In 1985 came Watching You Watching Me, which featured the Top 40-rated R&B single "Oh Yeah", and ended Withers' business association with Columbia Records. Withers stated in interviews that a lot of the songs approved for the album, in particular, two of the first three singles released, were the same songs which were rejected in 1982, hence contributing significantly to the eight-year hiatus between albums. Withers also stated it was frustrating seeing his record label release an album for Mr. T, an actor, when they were preventing him, an actual singer, from releasing his own. He toured with Jennifer Holliday in 1985 to promote what would be his final studio album.
His disdain for Columbia's A&R executives or "blaxperts", as he termed them, trying to exert control over how he should sound if he wanted to sell more albums, played a part in his making the decision to not record or re-sign to a record label after 1985, effectively ending his performing career, even though remixes of his previously recorded music were released after his 'retirement'. Finding musical success later in life than most, at 32, he has said he was socialized as a 'regular guy' who had a life before the music, so he did not feel an inherent need to keep recording once he fell out of love with the industry. He has also stated that he does not miss touring and performing live and does not regret leaving music behind. He seemingly no longer suffers from the speech impediment of stuttering that affected him during his recording career.
In 1988, a new version of "Lovely Day" from the 1977 Menagerie album, entitled "Lovely Day (Sunshine Mix)" and remixed by Ben Liebrand, reached the Top 10 in the United Kingdom, leading to Withers' performance on the long-running Top of the Pops that year. The original release had reached #7 in the UK in early 1978, and the re-release climbed higher to #4.
In 1987, he received his ninth Grammy Award nomination and on March 2, 1988, his third Grammy for Best Rhythm and Blues Song as songwriter for the re-recording of "Lean on Me" by Club Nouveau on their debut album Life, Love and Pain, released in 1986 on Warner Bros. Records.
In 1996, a portion of his song "Grandma's Hands" was sampled in the song "No Diggity" by BLACKstreet, featuring Dr. Dre. The single went to Number 1 on the Billboard Hot 100 chart and sold 1.6 million copies and won a Grammy in 1999 for Best R&B Performance by a Duo or Group with Vocals.
Withers contributed two songs to Jimmy Buffett's 2004 release License to Chill. Following the reissues of Still Bill on January 28, 2003, and Just As I Am on March 8, 2005, there was speculation of previously unreleased material being issued as a new album. In 2006, Sony gave back to Withers his previously unreleased tapes.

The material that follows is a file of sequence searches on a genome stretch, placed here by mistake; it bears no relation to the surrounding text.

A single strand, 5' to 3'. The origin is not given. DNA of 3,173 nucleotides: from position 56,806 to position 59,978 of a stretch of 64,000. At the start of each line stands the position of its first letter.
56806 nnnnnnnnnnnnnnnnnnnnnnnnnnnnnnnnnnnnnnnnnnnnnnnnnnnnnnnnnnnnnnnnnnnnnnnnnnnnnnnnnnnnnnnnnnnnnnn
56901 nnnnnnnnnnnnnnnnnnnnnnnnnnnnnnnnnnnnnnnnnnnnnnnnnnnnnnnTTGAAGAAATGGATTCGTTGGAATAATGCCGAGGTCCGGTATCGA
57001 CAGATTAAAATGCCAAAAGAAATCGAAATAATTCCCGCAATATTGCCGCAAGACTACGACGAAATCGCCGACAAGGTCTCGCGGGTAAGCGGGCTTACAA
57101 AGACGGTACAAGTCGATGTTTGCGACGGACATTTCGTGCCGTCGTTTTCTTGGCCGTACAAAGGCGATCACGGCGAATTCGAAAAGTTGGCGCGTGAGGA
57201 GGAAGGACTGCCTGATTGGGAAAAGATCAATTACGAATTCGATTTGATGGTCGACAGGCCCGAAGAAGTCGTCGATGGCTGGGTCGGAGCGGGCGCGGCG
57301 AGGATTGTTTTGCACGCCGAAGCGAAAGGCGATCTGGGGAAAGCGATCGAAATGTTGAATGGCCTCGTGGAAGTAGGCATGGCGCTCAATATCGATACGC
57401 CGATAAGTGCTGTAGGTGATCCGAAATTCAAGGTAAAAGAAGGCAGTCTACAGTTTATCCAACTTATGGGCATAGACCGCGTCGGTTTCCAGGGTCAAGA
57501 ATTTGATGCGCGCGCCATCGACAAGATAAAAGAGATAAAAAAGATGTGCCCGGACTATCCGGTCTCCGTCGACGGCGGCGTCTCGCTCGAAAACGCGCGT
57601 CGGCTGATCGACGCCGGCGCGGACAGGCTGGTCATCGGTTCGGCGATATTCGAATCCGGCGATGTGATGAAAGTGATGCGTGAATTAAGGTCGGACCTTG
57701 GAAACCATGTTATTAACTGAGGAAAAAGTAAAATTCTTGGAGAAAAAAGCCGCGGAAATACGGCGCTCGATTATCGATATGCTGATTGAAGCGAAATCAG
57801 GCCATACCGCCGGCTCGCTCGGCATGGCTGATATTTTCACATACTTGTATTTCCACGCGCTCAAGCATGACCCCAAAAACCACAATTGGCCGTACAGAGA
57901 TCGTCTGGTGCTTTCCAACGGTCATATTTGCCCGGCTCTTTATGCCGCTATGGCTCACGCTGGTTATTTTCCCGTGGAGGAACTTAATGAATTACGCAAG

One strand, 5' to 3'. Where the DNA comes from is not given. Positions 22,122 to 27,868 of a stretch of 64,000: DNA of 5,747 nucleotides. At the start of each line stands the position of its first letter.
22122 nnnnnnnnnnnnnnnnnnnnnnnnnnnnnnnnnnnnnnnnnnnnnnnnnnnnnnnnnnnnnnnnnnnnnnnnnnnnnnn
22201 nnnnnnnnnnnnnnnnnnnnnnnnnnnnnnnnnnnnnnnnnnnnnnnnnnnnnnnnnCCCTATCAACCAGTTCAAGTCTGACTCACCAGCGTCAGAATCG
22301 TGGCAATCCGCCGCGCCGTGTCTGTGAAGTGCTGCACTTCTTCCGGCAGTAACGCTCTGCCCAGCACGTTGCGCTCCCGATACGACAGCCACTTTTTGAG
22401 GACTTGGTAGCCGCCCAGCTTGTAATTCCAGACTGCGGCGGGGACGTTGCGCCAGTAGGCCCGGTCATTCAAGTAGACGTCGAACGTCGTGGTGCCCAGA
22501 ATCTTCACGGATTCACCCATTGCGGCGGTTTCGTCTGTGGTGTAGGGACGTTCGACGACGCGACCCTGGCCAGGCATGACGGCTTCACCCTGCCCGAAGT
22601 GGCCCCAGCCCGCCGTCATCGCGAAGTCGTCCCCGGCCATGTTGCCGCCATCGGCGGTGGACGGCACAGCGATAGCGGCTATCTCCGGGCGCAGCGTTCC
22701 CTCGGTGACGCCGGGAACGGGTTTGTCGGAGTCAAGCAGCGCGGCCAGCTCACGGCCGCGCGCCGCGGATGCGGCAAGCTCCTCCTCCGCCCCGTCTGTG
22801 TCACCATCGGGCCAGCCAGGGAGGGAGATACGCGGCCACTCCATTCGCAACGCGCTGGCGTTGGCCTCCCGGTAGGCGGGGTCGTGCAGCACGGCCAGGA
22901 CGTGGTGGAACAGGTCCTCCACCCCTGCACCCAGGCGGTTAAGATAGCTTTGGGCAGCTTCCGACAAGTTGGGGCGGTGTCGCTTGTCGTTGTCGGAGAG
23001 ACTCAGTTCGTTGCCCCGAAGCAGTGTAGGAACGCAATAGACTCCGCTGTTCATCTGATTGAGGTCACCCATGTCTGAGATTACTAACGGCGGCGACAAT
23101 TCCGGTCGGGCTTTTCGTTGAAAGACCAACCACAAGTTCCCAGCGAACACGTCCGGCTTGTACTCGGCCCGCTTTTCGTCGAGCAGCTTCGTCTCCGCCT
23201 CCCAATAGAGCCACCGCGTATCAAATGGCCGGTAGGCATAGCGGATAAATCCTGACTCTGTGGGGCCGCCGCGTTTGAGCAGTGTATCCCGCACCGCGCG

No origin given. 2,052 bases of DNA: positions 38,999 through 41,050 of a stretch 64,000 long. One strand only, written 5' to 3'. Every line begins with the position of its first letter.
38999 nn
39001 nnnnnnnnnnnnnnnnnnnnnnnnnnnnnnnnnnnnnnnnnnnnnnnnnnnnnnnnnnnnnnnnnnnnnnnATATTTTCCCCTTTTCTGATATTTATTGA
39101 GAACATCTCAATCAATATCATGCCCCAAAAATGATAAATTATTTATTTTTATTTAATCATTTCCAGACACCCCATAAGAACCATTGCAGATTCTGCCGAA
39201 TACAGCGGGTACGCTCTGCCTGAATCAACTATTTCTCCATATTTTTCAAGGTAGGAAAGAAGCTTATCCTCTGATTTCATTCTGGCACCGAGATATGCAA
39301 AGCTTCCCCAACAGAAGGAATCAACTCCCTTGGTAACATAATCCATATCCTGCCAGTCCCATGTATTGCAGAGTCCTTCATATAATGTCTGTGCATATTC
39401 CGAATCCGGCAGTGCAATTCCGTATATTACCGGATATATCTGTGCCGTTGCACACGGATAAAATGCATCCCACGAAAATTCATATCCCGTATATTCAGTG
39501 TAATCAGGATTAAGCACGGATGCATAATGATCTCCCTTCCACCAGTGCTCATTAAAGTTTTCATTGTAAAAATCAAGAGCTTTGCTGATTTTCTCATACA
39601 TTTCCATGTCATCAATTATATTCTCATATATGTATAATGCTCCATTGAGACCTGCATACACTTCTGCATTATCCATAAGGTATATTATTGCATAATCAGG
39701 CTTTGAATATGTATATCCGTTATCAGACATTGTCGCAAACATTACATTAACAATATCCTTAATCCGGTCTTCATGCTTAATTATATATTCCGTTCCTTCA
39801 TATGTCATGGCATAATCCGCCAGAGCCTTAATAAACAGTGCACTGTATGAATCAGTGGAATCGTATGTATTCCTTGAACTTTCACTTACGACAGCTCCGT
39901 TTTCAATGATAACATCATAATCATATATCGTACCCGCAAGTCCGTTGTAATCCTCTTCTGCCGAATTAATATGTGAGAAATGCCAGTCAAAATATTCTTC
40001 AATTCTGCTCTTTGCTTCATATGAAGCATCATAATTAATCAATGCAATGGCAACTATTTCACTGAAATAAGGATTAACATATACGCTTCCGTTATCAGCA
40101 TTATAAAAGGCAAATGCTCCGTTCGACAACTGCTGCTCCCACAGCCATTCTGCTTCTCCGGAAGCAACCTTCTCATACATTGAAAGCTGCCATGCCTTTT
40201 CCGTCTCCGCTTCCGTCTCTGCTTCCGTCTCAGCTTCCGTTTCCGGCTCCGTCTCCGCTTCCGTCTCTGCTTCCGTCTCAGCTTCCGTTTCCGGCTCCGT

In 2007, "Lean on Me" was inducted into the Grammy Hall of Fame.
On January 26, 2014, at the 56th annual Grammy Awards in Los Angeles, Bill Withers: The Complete Sussex & Columbia Albums Collection, a nine-disc set featuring Withers's eight studio albums, as well as his live album Live at Carnegie Hall, received the "Best Historical" Grammy Award (in a tie with The Rolling Stones' "Charlie Is My Darling - Ireland 1965.") The award was presented to Leo Sacks, who produced the collection, and the mastering engineers Mark Wilder, Joseph M. Palmaccio and Tom Ruff.
On April 18, 2015, he was inducted into the Rock and Roll Hall of Fame by Stevie Wonder. Withers was stunned when he learned he had been inducted into the Rock and Roll Hall of Fame this year. "I see it as an award of attrition," he says. "What few songs I wrote during my brief career, there ain't a genre that somebody didn't record them in. I'm not a virtuoso, but I was able to write songs that people could identify with. I don't think I've done bad for a guy from Slab Fork, West Virginia."
On October 1, 2015, there was a tribute concert at Carnegie Hall in his honor, featuring Aloe Blacc, Ed Sheeran, Dr. John, Michael McDonald and Anthony Hamilton recreating his 1973 concert album, Live at Carnegie Hall, along with other Withers material. Withers was in attendance and spoke briefly onstage.
On February 12, 2017, he made an appearance on MSNBC to talk about the refugee crisis, as well as political climate in America.
Withers married actress Denise Nicholas in 1973, during her stint on the sitcom Room 222. The couple divorced the following year. In 1976, Withers married Marcia Johnson and they had two children, Todd and Kori. Marcia eventually assumed the direct management of his Beverly Hills-based publishing companies, in which his children also became involved as they became adults.A The original version of "Ain't No Sunshine" did not chart on the UK Singles Chart until 2009, 38 years after its release.
2002: Honorary doctorate from Mountain State University
2005: Songwriters Hall of Fame inductee
2006: ASCAP Rhythm & Soul Heritage award
2007: Inducted into West Virginia Music Hall of Fame
2015: Inducted into Rock and Roll Hall of Fame